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Gangsters shot dead after city besieged in drugs war

A shootout in Mexico has left two suspected drug cartel gunmen dead and a soldier wounded.

Gangsters also blocked roads in Monterrey for a second day, in a bold attempt to impede security patrols.

Gunmen opened fire on an army patrol outside the gates of a prestigious private university in Mexico's third-largest city, a major industrial hub, the army said.

Soldiers seized guns, ammunition and hand grenades at the scene.The wounded soldier is in stable condition.

Gang members blocked more than 30 roads in the Monterrey metropolitan area over 24 hours, including several leading out of the city, said government spokesman Luis Carlos Trevino,.

Most suspects fled after parking the trucks and other vehicles across the roads, but at least two were arrested, he said. Authorities towed the cars away, the official said.


The street blockades, a novel tactic, drive home how imbued Mexico's drug war has become in the daily life of some cities -- and how audacious cartels have become in their battle against the military and federal police.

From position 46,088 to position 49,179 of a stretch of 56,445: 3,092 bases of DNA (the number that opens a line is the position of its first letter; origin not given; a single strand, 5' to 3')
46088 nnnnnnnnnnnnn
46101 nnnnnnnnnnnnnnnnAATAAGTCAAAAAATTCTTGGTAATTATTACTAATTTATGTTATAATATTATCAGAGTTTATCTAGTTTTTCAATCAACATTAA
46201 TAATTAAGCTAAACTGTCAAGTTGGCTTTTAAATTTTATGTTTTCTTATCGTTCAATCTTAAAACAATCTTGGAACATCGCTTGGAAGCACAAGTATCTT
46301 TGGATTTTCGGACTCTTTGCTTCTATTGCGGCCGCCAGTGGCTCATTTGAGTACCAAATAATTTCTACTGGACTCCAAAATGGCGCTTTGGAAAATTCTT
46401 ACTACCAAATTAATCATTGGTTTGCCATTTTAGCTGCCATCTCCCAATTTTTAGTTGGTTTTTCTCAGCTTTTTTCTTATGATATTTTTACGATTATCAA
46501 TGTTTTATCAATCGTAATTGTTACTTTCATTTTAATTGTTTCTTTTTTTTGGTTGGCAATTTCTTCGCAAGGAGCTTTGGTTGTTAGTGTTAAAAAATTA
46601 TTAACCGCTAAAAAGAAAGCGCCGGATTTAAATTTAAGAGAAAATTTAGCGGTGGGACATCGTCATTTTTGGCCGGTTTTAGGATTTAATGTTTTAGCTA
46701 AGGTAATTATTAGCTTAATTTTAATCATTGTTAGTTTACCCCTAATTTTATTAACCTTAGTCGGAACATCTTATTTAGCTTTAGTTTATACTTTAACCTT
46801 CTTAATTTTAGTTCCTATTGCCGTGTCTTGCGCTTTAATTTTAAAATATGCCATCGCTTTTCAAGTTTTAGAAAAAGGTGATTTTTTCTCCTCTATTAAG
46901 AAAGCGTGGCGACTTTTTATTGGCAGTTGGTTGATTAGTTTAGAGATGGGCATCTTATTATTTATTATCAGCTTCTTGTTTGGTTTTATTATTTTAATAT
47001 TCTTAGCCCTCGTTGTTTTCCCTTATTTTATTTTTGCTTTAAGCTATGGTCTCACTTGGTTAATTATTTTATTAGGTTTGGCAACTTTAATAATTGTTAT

Two of the vehicles blocking the roads were set on fire a few hundred yards from toll booths.

The federal government called the blockades a reaction to the recent capture of several alleged gang leaders in the Monterrey area.

Those include Alberto "Bad Boy" Mendoza, suspected of being a chief cartel operator linked to the Beltran Leyva gang and others in Monterrey.

The navy announced his capture yesterday.

"This is without a doubt, a desperate reaction by criminal gangs to the federal government's advances on security matters," the Interior Department said in a statement.

Gang violence has claimed 18,000 lives since Mexico President Felipe Calderon deployed thousands of troops and police against the drugs cartels. Forty soldiers have been killed.